What did you cut on your Shapeoko/ Nomad today?


The writeup is at:

Didn’t want to make Carbide Create Pro a requirement, and figured that the finger pull could be a place where folks could customize things.


This can be done on the regular version of Carbide Create?

Yes, I did step-by-step instructions for doing this sort of thing w/ the new version at:

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I made some hangers to go in the hallway between our new oak slat(?) wall.

They are made from some oak leftovers from a earlier benchtop project. I drew it in fusion and placed them offset on the stock to avoid joints in my finished product.

I had to do one more operation to get the required thickness and a radius on top.

I cut a small pocket so I could align the parts parallel to the machine.
For this I used a “deep range” 1/4 ball-end due to the height of the part.
This also prevented my dust boot from performing as well as normally so I had to rig up some scrap wood to catch some chips.

Picture of test fit before I will sand the edges and apply some finishing oil.
They sit perfectly in place, but glue will be used on the final installation.


Absolutely beautiful would it be possible for you to share this file? i would love to make one for my son and his fiance.

So now do you feel a single form or multi form thread mill is a better fit for the HDM?

First project. Learning basics of how to set up and run Shapeoko4 using dxf files to import to CC6 and learning how to create and improve toolpath files for better results… Other user posts are amazing so I hope to get better!!! :slight_smile:


I like wooden clocks. The only down side is you have to wind them everyday. To adjust time the longer the pendlum the slower the clock runs and the shorter the faster it runs.


Different strokes for different folks

-Single profile is more adaptable to different pitches but slower
-Multi form is much faster but can only cut the pitch its made for

If I had 1000 holes to do, Multi for sure. 5 Different sized threads, single wins. On a machine that isn’t as rigid as the HDM, I would stick with a single profile.


Finished the walnut coffee table today. My first oval table and first curved/carved legs.

Top, legs and mortise & tenon joints done on my HDM. Top cut using a simple tile toolpath.

Of course I would have preferred 100% heartwood but the sapwood highlights are growing on me.

Finish is “several” coats of tung/citrus oil.


Wow! That looks great! Do you have some more pictures from the process of how you made the legs?

Go up this thread to Jan 18, that’s where I started.

As far as process for the legs, after quite a bit of looking I found an STL of a leg I liked. I imported it into Fusion 360 and spent more time then I’d have liked learning how to reduce the number of triangles in the file and scaling it to a size I liked.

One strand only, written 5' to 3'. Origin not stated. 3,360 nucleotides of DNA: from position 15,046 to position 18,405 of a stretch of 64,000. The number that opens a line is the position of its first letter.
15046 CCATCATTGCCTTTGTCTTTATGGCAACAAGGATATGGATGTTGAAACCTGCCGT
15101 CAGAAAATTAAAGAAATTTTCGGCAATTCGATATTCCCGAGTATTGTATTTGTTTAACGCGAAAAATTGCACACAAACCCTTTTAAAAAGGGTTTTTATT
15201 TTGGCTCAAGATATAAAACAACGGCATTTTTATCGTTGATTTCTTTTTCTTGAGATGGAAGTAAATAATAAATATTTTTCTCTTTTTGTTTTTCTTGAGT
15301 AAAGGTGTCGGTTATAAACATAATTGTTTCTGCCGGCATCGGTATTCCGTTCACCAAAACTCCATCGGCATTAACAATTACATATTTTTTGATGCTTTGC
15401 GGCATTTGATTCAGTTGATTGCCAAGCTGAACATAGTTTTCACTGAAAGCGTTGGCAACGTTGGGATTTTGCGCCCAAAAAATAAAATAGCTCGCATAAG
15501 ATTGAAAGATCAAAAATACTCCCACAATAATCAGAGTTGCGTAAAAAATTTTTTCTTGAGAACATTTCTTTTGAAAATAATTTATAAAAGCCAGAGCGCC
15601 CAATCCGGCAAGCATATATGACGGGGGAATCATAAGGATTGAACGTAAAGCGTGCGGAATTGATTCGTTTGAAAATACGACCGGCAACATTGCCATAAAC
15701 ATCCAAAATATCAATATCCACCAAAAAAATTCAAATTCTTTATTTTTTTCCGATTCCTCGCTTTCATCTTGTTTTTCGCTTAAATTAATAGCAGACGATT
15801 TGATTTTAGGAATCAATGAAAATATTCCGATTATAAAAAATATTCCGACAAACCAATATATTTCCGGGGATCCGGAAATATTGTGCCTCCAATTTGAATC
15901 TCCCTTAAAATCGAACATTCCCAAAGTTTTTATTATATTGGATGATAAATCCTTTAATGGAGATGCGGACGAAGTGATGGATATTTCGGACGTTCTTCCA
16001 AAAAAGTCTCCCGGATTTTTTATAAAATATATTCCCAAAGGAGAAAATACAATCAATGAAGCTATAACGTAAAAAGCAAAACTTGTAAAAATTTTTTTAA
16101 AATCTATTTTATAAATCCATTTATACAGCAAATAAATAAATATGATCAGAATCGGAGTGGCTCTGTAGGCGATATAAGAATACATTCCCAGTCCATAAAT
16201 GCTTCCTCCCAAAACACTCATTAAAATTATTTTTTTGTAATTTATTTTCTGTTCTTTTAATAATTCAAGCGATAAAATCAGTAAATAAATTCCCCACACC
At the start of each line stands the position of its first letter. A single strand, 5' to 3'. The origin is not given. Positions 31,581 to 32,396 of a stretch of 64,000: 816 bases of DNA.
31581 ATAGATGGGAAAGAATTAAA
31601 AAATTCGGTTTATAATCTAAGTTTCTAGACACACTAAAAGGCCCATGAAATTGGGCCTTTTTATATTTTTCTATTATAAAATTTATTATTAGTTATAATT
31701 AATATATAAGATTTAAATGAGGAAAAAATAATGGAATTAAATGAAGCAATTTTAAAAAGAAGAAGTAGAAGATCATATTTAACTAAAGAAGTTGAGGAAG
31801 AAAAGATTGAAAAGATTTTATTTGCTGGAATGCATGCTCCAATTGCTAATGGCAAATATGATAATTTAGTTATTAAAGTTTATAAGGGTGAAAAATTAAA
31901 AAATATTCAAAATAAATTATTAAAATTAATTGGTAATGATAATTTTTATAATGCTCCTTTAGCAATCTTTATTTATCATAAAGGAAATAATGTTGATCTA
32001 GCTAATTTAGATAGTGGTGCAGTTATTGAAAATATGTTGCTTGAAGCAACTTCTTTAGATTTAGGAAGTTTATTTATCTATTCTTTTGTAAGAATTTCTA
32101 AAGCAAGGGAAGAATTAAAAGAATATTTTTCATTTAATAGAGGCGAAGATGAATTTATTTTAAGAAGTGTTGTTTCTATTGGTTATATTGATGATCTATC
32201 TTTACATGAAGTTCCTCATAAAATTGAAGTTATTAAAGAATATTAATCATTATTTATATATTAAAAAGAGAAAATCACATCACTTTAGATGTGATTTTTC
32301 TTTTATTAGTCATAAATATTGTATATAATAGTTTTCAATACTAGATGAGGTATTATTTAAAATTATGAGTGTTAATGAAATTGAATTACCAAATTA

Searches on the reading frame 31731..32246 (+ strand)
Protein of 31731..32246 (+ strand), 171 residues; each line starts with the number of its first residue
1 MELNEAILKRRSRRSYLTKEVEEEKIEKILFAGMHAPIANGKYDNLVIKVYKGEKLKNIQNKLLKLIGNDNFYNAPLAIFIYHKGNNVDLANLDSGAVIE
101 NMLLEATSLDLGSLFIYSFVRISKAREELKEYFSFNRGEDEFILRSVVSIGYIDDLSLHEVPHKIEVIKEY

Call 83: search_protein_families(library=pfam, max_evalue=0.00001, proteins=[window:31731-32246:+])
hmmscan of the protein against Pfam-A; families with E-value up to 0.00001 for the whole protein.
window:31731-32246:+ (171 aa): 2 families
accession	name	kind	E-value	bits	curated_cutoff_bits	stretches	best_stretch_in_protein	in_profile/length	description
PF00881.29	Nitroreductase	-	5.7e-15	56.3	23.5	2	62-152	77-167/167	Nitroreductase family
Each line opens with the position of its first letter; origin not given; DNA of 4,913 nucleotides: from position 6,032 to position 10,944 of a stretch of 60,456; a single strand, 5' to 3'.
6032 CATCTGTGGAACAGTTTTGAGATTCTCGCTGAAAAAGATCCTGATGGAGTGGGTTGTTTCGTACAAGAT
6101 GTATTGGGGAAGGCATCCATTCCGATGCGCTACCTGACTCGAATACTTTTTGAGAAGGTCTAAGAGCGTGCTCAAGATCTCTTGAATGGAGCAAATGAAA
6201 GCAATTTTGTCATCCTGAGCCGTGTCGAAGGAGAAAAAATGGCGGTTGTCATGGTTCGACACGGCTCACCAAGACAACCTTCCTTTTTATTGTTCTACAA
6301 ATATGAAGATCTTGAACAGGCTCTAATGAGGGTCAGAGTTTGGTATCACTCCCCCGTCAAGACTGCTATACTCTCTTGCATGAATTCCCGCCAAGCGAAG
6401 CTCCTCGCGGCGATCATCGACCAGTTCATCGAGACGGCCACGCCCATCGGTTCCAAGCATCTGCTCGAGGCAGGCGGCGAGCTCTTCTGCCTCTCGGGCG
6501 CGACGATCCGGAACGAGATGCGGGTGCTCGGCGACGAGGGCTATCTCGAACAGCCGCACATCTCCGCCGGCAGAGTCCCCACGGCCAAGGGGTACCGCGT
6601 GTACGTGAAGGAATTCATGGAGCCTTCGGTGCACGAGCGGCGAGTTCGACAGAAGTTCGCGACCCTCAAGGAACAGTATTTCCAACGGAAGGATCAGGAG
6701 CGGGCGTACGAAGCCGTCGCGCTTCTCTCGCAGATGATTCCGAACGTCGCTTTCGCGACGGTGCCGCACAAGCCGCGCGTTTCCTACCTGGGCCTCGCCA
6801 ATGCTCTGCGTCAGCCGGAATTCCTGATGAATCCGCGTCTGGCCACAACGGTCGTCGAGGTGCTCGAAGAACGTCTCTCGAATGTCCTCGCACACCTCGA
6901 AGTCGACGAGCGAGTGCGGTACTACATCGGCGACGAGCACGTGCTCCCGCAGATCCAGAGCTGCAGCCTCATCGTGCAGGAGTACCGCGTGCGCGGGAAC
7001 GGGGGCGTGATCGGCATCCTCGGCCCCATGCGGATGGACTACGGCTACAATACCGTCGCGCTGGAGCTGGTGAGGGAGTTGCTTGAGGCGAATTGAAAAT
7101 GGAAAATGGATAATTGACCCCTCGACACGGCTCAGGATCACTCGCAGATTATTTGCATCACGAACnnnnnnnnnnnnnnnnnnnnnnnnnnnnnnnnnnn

The rest was easy. haha.
Once in Fusion at a size and level of detail I was happy with it was time for toolpaths. Four different setups (one for each side). Only one tool, a 1/4" ballmill for everything but the mortise’s, that was a 1/4" 2 flute, flat.
Each leg blank was a glue up of 3 pieces of walnut each trimmed to exactly 3" each side, very important when you are flipping a project 4 times!


Nice work! And I like that series as well. Love to see the final casting posted here.

Hi, Matt. Was this in reference to the heart tree? I’m not so great with forum functions, so I’m not sure how to check.

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Yes the heart tree, my son is getting married and looking to make him something with both their names on it.

I had forgotten how much I liked mahogany. Made a gun cabinet for my Dad in high school Industrial Arts out of mahogany; started from raw wood planks to the finished product. It was finished with a look about like your “heart tree.” +1


heart tree.c2d (405.3 KB)

Here ya go. :slight_smile:


Since you made it available, I made two variations using your graphic.

I added a frame to both one raised and one recessed.
If you like I can offer the c2d file as well.


I’m just going to offer it anyways.
heart tree revised.c2d (425.9 KB)

Same file for both. If you have questions feel free to ask.


I designed and programmed this custom fixture plate remotely for a good friend using all the skills I’ve learned on my Shapeoko and with the help from forum members over the years. It’s by far the biggest 6061 aluminum job I’ve ever run and was cut on a Tormach 24r on the opposite side of the US.

It made for a few white knuckle face time calls being given control of some ones brand new machine and a $300 slab of aluminum but we hit the right pocket size on the first go so it was a shout out loud moment for me.

Although the Fusion adaptive tool path for some reason mid way down 2 rows stopped acting correctly and transitioned into a traditional pocket cut. If anyone else has had this happen how did you fix it?

So a special thanks to Vince, Griff, SLC jedi, the carbide team, and every forum member who ever answered an inquiry I had.

I’m excited to get my HDM cutting soon to see how far I can take my acquired skills and what new things I’ll learn next.